I like a man in uniform. I like a woman in uniform. I like getting onto a plane and being able to instantly recognise the pilot. I like knowing whom to ask when I can’t find the 14x100mm galvanised timber screws in Bunnings. I like never having to ask, “Excuse me, do you work here?”
I also like to be in uniform myself. After over a decade as an un-uniformed GP, I now spend most of my working week as a uniformed medical educator for North Coast GP Training. And I love it. Not just the work but the clothing in which I do it. The uniform helps me feel part of a team and gets me in the mood (for work!). It decreases my need to go clothes shopping, which some may see as a negative but for me is a blessing. Most appealingly of all, it simplifies the what-am-I-going-to-wear-today decision made when half-awake each morning.
Meanwhile, it seems that in the clinical setting, dress standards appear to be dropping. I recently visited a practice at which a young GP was consulting in a crumpled T-shirt, frayed jeans and scuffed thongs. Now I’m far from a snappy dresser myself and normally take little notice of or interest in what others wear, but even for the North Coast of NSW this seemed rather inappropriate. I don’t want to rant on about professionalism, hygiene and O,H&S as microbiologist Dr Stephanie Dancer did in the BMJ (1), but I have to admit that I’m partial to doctors wearing a uniform of sorts.
Since the 1800s, the “uniform” of doctors has been the white coat. Give any Australian child a picture of a well-groomed, white-coated adult carrying a stethoscope and the response will be “Doctor!”, even though the chances of that child having ever seen an actual doctor in such attire are next to none.
As a medical student, I was not allowed on the wards without a white coat, professional attire and covered leather shoes. Another was once turned away from a ward round because he wasn’t wearing a tie. A year later the same consultant refused him, as an intern, permission to go home sick, and three elderly patients died after contracting his respiratory tract infection; but I digress. At the major metropolitan hospital at which I did my early training, while white coats for doctors were definitely on the way out, there were still strict dress codes.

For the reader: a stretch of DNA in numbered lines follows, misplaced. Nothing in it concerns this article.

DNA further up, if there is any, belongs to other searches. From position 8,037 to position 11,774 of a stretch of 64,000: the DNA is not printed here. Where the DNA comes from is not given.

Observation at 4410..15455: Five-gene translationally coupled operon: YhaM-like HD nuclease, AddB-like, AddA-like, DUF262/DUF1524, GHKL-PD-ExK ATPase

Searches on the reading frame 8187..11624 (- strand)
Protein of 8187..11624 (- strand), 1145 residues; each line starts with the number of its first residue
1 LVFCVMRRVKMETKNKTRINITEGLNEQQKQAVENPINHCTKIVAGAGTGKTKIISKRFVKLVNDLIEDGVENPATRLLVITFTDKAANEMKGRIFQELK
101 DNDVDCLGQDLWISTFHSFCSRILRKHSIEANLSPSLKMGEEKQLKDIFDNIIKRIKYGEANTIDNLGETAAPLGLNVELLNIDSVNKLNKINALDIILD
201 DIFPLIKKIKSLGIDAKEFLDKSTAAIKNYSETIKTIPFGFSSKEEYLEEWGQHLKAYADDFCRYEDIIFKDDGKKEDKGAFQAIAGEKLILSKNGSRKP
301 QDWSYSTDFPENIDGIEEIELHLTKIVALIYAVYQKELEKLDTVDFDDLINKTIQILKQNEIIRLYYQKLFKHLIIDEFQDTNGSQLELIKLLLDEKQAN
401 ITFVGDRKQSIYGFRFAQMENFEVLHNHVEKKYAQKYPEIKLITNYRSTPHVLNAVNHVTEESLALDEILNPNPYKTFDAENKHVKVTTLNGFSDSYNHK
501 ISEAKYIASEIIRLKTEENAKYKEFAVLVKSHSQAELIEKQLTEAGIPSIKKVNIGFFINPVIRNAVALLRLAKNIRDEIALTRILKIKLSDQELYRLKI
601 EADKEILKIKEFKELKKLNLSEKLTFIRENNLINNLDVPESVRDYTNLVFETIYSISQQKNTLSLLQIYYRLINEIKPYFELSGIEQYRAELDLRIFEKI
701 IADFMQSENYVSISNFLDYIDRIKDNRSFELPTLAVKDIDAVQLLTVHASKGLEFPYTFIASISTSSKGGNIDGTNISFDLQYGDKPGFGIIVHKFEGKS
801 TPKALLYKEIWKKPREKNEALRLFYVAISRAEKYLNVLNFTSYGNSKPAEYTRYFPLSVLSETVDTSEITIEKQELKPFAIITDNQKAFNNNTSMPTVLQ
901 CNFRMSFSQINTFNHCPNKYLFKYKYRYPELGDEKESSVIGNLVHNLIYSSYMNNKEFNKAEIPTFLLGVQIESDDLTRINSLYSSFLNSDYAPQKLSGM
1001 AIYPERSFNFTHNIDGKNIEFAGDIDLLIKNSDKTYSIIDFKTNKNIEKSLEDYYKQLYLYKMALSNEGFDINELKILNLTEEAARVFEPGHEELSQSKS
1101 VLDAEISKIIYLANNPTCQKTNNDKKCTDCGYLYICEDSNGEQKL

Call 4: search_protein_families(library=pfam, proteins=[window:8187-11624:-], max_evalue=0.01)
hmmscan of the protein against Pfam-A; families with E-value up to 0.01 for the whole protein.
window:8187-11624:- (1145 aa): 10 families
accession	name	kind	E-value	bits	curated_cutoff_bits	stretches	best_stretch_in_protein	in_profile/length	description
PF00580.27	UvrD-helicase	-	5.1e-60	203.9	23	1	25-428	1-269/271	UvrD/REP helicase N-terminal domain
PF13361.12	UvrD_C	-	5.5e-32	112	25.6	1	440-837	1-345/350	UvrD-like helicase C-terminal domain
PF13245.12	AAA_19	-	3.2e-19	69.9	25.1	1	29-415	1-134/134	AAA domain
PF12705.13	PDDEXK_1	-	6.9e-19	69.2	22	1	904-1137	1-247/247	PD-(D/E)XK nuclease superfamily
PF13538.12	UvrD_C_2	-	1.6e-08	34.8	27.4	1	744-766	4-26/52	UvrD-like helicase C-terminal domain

Nowadays, both white coats and ties have been ditched by the majority. Both have copped flack over being “unhygienic”, and ties have been deemed a safety risk by some institutions as they apparently make excellent nooses. While fears that white coats are common vectors for nosocomial infections have been largely dispelled (2) (3), the argument that they are arrogant and egotistical ensigns which interfere with doctor-patient relationships continues to hold sway.
Anti-white-coaters claim traditional garb is worn to signify superiority of status and intellect, making wearers less able to interact meaningfully with their patients. While this may apply in some circumstances, it is not a universal truth. Interestingly, a study published earlier this year in JAMA Internal Medicine suggested that families of patients in ICU saw white-coated doctors as the most knowledgeable and honest, and the best providers of overall care (4). Those dressed in scrubs also fared well. It suggested that when it came to life and death matters, people wanted to deal with clinicians who looked like the quintessential doctors portrayed on TV.
I don’t think white coats are likely to make a fashion comeback in Australian general practice anytime soon, but I would love to see uniforms take off. Personally, I like the idea of scrubs – the clothing, not the TV show. They are comfortable, practical, hygienic (when regularly washed!), come in an assortment of colours and styles and make us instantly recognisable. They may not be the most flattering or fashionable items, but they should cut down the number of “Excuse me, do you work here?” enquiries, which has to be a good thing for patients and doctors alike.